Elder Eldemar said she lacked the days of a dedicated record store. Her memories go back beyond the closure of Capitol Records, which closed in 2009, at the record store of her youth, Alaska Music,

“It’s just fun,” Katherine Eldemar said. “Back then you would go to Alaska Music and spend the day. I am an elder. Born here and raised here.

The Eldemars said it can be difficult to add to their collection piecemeal, which is not ideal, but they were happy to have the opportunity to get their hands on records.

At least one Juneau resident who stalks batteries said they don’t mind the local vinyl market.

Tom Meyer, who returned to record collecting after decades of absence, has found a handful of jazz and classic rock records.

Meyer said he enjoys sifting through the record cases at Rainy Retreat Books and The Salvation Army and is happy to listen to whatever he finds through the configuration of his components.

“Yes, I like the hunt instead of ordering from Amazon,” Meyer said. “I like to wait and see what happens in things like this.”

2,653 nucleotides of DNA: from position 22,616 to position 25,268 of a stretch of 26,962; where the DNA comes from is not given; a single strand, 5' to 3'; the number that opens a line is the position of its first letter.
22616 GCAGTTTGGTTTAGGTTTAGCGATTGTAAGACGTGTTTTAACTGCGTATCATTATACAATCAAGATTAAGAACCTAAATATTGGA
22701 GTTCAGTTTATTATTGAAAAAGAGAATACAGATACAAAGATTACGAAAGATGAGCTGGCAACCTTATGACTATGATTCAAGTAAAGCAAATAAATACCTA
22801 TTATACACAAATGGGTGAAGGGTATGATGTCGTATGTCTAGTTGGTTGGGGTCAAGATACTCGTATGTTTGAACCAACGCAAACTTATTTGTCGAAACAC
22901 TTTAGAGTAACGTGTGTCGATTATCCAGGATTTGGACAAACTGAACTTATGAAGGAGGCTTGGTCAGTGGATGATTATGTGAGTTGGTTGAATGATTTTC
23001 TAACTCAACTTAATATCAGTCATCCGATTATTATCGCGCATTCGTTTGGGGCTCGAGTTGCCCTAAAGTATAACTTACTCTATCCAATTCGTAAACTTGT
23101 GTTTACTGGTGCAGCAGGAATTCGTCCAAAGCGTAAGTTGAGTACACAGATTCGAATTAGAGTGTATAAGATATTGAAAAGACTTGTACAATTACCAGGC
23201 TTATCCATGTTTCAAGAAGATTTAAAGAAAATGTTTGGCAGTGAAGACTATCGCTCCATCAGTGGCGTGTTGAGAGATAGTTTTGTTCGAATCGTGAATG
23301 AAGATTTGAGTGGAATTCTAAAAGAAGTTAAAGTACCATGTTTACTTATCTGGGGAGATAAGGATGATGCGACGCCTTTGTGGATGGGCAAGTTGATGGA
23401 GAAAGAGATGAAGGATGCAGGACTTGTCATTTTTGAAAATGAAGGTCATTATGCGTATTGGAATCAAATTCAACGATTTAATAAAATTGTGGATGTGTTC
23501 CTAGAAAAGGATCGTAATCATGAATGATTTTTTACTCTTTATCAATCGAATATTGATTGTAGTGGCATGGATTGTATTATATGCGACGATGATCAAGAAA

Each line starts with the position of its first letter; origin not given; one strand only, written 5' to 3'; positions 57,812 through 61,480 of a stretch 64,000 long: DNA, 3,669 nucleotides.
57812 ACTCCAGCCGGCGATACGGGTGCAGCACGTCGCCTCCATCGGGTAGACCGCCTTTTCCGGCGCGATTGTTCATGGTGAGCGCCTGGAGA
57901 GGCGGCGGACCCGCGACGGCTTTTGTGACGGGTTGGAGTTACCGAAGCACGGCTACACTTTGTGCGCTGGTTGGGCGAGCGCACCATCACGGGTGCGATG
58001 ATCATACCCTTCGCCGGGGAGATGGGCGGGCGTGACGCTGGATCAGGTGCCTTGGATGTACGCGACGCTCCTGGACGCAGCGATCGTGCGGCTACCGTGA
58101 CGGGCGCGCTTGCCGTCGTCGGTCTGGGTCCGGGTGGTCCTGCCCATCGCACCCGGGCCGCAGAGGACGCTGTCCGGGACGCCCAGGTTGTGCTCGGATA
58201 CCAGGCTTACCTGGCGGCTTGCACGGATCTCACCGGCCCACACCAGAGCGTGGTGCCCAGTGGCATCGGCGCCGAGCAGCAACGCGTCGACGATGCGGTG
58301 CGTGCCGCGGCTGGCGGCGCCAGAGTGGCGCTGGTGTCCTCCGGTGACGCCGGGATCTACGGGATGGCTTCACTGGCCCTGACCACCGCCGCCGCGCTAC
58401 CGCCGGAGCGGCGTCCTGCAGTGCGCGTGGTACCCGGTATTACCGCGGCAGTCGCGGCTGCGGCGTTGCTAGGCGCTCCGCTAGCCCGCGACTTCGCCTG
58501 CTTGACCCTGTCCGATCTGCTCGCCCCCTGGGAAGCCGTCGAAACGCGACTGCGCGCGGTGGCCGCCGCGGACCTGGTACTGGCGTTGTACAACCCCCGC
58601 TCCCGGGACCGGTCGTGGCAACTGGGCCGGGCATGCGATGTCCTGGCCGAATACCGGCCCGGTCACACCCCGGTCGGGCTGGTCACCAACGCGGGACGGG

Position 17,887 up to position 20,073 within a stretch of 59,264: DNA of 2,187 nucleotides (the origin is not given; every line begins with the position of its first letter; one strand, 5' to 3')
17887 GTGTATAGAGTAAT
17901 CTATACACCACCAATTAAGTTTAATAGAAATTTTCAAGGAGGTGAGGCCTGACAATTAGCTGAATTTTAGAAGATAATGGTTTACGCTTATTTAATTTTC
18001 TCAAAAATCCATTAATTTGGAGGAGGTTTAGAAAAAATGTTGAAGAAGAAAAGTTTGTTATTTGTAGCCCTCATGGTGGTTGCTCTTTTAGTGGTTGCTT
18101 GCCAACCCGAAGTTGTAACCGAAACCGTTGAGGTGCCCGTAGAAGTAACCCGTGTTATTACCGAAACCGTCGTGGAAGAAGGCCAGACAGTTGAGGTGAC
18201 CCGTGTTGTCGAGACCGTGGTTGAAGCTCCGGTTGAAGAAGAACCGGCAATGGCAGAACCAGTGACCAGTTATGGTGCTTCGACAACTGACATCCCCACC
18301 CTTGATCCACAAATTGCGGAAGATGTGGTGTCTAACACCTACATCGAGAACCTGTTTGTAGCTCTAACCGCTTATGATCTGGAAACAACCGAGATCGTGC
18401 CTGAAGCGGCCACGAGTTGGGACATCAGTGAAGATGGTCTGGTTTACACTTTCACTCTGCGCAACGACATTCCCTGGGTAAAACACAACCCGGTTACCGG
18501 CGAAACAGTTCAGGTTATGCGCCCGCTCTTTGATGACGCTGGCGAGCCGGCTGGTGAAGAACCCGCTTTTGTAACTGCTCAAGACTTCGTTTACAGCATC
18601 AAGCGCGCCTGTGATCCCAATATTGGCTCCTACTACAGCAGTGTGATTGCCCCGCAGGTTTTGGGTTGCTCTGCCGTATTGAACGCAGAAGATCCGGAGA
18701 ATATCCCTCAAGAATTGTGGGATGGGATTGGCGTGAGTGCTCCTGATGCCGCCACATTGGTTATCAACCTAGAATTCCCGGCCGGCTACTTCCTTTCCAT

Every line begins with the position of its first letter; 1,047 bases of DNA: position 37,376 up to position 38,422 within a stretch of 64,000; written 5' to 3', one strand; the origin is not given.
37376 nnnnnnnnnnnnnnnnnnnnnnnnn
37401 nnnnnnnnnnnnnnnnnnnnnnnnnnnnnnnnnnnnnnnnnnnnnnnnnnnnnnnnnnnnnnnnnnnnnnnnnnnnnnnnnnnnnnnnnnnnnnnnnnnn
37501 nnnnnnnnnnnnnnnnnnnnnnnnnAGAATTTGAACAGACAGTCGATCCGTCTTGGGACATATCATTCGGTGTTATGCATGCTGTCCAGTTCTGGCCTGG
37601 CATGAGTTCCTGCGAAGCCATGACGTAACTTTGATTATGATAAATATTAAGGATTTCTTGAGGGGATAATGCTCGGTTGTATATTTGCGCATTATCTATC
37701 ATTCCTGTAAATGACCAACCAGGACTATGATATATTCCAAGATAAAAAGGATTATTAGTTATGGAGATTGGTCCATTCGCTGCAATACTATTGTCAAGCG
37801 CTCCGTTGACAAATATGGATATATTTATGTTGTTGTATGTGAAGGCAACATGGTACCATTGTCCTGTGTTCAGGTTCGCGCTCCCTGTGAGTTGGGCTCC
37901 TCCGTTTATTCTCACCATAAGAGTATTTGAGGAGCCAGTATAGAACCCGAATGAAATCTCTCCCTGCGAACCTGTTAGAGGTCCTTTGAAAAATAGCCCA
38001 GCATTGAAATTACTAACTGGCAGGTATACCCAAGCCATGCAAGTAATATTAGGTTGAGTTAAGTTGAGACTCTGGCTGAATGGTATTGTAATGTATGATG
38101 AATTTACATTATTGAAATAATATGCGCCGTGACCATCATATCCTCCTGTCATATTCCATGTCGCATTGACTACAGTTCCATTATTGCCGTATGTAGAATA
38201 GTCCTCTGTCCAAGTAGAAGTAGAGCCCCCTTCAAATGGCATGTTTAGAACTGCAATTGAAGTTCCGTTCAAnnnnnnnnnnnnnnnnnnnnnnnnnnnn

• Contact arts and culture journalist Ben Hohenstatt at (907) 523-2243 or

Classic rock records, like that of Big Brother and The Holding Company, were in demand Thursday at the pop-up record store. One night’s sale of donated records benefited public radio. (Ben Hohenstatt | Capital City Weekly)

Alex Tadda, right, browses records at the KXLL pop-up record store on Thursday, December 6, 2018 (Ben Hohenstatt | Capital City Weekly)

Alex Tadda, right, browses records at the KXLL pop-up record store on Thursday, December 6, 2018 (Ben Hohenstatt | Capital City Weekly)

Tom Meyer, James Hunter and Jasiah Hunter browse records at a pop-up record store on Thursday, December 6th.  (Ben Hohenstatt | Capital City Weekly)

Tom Meyer, James Hunter and Jasiah Hunter browse records at a pop-up record store on Thursday, December 6th. (Ben Hohenstatt | Capital City Weekly)